In this concluding installment I eat a burger, a DJ plays a song, a Hell’s Angel biker gets offered a snack, and a Bentley/Lincoln hybrid is spotted.
The half way point and lunch stop was at Wicked Cup in Jasper. Jasper does not allow chain restaurants of any kind which quite refreshing and allows for these more funky places to flourish.
They had even arranged for our group to have a DJ during lunch. The weather continued to be absolutely perfect so we sat out on the patio.
Although we spend little time inside the restaurant seemed to have a bicycle theme including these bike wheel seats which looked cool but not super comfortable.
Somehow food always tastes better when on a road trip. Doubly so when you arrive on the later side.
After filling our stomachs we filled our scooters with fuel and started to head back. As the day was getting on we did not explore the town Jasper which was a little disappointing because I have been there only twice this century but never made it beyond the first section of main road. But we certainly did not want the little Tomos bikes beating us back to the campground.
The rivers are fast and full this time of year with snow melt in full swing.
As on the way to Jasper we had to stop to refill from our jerrycans on the way back as well.
After 300+ kms (185+ miles) the auxiliary fuel supply was empty and with the lighter weight could be moved to the rear rack which meant I could finally put my feet in the normal scooter riding position.
The red scooter seemed to lose a bit more power over the blue one at high elevations for some reason. Due to this I now had a little less top end than Peter. Thankfully as we descended to lower elevations it recovered.
A road side stop where one of our larger group may have offered home cooked granola bars to a pair of Hell’s Angels. They declined with few words for the record.
A stylish Yamaha Vino.
These spectacular waterfalls that have not been given justice by a cell phone camera photo. One of these times I will bring our big camera along for the trip.
Highway 93 or the Icefield Parkway.
Nearing the end of the day we left Highway 93 and turned onto the 11. The massive number of of dead trees along this stretch of road had us speculating on the cause. It appeared to be a pest like the Pine Beetle rather than fire or logging.
As we finished up there was a group of folks to greet and cheer us on.
Out of the forty two entries amazingly only one did not make it back under its own power. One of the Tomos bikes had broken but I later heard it had over 60,xxx kms (37,xxx miles) on it! I would image it consumed a large number of those skinny tires over that impressive distance. A few other folks had to be refueled keeping the sweep truck busy.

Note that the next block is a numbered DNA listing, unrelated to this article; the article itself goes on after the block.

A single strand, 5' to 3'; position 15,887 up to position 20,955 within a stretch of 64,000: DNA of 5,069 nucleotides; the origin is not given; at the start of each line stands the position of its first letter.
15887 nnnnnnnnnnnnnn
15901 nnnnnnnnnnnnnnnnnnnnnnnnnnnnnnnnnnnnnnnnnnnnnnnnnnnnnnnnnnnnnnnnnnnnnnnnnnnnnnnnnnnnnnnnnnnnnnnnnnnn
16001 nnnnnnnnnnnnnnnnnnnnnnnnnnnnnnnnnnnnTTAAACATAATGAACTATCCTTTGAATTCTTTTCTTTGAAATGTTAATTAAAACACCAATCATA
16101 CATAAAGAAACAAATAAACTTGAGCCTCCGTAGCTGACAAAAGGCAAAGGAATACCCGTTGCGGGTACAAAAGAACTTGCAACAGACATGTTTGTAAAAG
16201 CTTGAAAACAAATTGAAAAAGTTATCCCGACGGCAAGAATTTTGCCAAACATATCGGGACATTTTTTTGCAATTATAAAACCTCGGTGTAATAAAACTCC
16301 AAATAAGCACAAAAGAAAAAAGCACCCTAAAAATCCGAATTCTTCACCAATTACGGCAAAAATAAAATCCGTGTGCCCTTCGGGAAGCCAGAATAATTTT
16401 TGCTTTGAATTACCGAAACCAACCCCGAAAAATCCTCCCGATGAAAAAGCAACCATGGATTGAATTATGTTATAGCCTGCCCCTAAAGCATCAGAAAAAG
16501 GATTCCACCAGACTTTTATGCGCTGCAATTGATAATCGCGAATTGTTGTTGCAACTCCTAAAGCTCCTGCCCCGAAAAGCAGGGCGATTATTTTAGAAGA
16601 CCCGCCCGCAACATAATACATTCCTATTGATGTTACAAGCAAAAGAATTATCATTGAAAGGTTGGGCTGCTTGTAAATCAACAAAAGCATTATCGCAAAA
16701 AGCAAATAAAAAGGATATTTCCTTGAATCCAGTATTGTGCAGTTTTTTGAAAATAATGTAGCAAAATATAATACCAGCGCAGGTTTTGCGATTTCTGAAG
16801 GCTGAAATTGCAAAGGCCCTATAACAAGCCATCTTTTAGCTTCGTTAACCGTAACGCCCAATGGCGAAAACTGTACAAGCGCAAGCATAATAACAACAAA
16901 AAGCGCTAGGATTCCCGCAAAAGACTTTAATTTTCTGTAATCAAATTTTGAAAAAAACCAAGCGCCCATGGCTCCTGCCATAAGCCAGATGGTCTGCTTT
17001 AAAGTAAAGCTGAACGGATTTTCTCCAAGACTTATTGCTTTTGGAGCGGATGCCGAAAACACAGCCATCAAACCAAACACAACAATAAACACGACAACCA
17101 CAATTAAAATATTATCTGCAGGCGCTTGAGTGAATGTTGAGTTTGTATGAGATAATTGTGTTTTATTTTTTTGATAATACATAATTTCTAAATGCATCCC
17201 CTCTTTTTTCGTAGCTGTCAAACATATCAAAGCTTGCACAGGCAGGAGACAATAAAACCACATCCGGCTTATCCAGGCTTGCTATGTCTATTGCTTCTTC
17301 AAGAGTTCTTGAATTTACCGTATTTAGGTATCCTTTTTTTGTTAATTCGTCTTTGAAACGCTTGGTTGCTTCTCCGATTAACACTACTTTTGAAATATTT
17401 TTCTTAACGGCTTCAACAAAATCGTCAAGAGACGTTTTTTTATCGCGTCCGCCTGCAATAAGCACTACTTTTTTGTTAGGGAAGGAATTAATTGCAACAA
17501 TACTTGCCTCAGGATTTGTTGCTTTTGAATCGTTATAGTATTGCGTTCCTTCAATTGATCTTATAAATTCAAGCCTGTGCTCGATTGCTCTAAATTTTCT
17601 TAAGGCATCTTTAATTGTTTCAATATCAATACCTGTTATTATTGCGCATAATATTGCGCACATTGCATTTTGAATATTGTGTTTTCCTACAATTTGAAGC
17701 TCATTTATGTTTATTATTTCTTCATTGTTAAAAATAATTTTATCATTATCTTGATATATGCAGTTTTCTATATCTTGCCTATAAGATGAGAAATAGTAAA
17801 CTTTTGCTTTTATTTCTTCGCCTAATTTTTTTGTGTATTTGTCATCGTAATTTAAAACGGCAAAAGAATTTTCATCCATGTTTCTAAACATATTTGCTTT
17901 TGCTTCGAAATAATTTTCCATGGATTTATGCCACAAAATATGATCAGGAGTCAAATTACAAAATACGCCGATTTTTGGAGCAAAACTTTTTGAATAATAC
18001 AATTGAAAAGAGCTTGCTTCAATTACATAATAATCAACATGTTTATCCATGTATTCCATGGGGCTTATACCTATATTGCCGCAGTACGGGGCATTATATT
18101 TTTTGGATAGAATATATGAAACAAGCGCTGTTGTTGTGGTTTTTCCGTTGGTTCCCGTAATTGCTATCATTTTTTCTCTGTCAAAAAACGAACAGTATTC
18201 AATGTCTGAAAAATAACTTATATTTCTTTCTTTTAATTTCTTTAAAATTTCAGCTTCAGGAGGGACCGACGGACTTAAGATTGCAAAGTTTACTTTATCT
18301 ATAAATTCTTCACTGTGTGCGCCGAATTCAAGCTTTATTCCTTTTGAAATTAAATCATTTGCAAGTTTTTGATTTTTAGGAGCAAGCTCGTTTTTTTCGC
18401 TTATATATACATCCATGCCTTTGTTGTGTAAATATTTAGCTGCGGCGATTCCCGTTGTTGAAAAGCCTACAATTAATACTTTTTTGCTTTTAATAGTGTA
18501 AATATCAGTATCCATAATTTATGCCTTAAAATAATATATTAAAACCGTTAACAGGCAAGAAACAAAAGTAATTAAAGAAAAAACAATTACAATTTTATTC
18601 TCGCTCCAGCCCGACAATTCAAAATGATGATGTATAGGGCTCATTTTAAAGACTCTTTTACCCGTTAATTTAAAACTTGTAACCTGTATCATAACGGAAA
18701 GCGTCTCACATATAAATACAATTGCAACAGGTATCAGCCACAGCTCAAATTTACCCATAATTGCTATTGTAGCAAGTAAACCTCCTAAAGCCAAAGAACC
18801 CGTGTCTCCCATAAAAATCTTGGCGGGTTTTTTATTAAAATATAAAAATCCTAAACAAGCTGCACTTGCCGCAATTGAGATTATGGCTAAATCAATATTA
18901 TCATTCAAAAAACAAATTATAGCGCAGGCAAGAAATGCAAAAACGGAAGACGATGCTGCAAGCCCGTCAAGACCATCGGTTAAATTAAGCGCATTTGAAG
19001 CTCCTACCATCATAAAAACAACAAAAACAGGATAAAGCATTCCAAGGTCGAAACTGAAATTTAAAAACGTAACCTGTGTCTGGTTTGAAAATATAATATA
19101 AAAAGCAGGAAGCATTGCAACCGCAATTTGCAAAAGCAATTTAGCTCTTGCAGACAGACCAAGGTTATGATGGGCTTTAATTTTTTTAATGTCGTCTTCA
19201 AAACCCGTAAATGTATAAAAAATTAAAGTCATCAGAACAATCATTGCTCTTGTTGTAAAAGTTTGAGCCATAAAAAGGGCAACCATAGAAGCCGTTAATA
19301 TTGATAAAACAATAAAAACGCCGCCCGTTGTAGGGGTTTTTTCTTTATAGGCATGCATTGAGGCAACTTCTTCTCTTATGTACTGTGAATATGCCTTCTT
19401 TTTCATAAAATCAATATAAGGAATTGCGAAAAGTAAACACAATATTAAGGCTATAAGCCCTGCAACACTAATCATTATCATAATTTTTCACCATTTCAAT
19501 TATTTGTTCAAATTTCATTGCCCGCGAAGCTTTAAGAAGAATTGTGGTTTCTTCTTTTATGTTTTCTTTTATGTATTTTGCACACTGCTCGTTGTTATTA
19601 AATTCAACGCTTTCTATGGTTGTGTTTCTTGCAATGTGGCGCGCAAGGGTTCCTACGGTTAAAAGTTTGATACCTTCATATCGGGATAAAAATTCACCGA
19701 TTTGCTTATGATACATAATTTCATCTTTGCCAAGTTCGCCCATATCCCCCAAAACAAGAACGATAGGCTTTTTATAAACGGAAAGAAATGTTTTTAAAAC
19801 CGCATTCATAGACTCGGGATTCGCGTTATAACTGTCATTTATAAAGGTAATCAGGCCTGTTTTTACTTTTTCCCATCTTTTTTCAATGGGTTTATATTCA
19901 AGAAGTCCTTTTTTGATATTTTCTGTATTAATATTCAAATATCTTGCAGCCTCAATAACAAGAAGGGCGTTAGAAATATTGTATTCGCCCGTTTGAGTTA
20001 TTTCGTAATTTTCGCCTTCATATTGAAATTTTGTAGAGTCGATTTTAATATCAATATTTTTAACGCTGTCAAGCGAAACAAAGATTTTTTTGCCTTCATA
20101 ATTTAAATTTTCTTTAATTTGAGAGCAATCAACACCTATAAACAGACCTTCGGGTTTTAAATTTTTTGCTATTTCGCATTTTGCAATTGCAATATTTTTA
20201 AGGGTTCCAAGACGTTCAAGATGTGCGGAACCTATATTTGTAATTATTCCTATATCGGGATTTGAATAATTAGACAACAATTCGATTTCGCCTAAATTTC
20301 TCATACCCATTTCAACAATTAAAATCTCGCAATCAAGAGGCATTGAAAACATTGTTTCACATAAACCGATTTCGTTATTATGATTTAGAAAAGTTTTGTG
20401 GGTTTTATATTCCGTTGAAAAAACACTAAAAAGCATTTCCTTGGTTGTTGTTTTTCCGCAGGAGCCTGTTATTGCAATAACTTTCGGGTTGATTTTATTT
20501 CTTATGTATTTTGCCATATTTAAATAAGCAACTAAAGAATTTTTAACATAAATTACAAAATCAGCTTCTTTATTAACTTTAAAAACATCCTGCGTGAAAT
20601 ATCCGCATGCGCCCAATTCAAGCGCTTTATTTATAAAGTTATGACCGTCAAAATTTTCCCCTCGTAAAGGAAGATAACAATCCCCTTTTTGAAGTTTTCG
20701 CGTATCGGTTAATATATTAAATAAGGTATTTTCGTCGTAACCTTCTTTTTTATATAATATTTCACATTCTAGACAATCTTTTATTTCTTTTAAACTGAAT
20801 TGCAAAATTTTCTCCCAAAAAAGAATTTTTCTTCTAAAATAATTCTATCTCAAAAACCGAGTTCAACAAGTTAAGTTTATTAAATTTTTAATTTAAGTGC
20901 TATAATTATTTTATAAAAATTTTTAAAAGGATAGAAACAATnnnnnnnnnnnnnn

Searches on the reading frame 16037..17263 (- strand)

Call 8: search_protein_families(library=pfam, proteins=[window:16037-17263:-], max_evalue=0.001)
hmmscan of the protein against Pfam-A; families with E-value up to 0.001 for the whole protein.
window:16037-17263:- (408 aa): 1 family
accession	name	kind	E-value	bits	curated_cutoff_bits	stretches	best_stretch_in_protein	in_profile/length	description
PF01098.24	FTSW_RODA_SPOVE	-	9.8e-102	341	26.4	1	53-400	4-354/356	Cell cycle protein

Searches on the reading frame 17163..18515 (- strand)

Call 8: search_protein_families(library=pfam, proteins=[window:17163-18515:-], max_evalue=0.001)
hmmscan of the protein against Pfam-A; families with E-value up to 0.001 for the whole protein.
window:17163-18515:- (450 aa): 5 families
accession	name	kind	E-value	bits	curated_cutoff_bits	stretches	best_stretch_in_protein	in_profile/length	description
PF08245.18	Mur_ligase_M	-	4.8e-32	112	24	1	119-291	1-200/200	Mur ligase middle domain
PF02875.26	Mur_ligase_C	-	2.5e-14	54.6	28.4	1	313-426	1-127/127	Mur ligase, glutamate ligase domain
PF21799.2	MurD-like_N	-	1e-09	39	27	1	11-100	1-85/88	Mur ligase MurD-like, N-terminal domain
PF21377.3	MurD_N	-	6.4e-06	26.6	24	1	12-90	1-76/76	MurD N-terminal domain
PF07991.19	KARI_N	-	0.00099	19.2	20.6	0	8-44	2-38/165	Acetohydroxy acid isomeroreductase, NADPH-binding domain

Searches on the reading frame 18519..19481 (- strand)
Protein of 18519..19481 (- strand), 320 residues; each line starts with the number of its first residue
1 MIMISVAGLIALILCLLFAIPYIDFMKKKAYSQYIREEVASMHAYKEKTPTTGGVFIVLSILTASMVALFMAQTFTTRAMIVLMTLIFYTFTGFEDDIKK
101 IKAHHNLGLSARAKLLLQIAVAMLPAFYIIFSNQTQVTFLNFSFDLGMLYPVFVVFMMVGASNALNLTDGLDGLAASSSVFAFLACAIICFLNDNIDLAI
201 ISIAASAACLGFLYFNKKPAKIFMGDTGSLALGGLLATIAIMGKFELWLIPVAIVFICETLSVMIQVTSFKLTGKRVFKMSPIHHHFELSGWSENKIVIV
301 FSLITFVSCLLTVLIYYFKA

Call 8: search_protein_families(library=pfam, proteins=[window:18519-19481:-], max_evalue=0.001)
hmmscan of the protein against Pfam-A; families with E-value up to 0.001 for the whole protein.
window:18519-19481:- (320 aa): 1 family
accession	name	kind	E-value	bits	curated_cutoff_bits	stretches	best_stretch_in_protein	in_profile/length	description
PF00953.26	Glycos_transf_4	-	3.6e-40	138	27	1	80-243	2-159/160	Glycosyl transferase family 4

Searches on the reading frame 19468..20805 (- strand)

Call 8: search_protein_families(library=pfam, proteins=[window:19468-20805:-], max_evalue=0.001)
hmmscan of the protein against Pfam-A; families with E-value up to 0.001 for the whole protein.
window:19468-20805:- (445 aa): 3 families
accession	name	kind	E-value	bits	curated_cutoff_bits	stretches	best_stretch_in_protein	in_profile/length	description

A few awards were given out. The gentleman in the black t-shirt, Mike, is the organizer and he plus the other volunteers did a fantastic job for what was the fourth running of the event.
Everyone who finished got a patch and plaque.
A much appreciated by all BBQ dinner followed.
Naturally a few celebrations and toasts followed (that is champagne) as well as swapping of tales from the road.
At the end of the day we had to marvel at our trusty steads. These machines had been built three and half decades ago while being originally designed for a duty that did not at all resemble what we had just put them through. The designers likely envisioned the occasional ride to the corner store not a highway mountain run over several hundred kilometers with substantial elevation changes. Despite this both Honda scooters were anvil-like reliable with only the fuel gauge on the red on going AWOL. Even more amazing is that 1983 scooter did this event last year (not the same route but similar concept) and is now a two time veteran.
The next morning we packed to leave and discovered the Volkswagen folks were heading out at the same time. Surprisingly I was not sore from the ride the previous day but a little stiff from two nights in a tent without a proper mattress.
Props to this Volkswagen sand rail owner who took it camping. All his gear was packed in the passenger seat.
We stuck around for the start of a second run on the Sunday which is called the Grom Bomb. This was to Lake Louise and back for the bigger displacement machines. Most of the Groms did both the Fiddy Run and the Grom Bomb.
In the parking lot we borrowed a jack to investigate the Previa for any obvious electrical issues surrounding the transmission before heading out. We did not find any but Peter adjusted the throttle as it was slightly out of specification hoping that would cure the transmission oddities.
The drive back was long but uneventful. The Previa’s transmission hiccuped randomly but held together. If anyone has an thoughts or has experienced this issue I am sure Peter would love to hear about it.
On our way home we spotted this odd Lincoln/Bentley hybrid limousine after scouting out possible starting locations for this summer’s Great Beater Challenge.
That puts this fun adventure in the books. The wild life count for the trip was five or six bears, a pack of deer, two squirrels (one dead, one not), and a bighorn sheep. We figured that our fuel consumption was roughly 3L/100 kms or 80 mpg which not bad since we had been using the throttle in an almost entirely binary manner, either off or fully on. Peter is planning to bring three scooters next year. I would like to join again either on a scooter of my own or another borrowed one. A great big thanks to Peter for inviting me along as well as Mike and the other organizers/volunteers.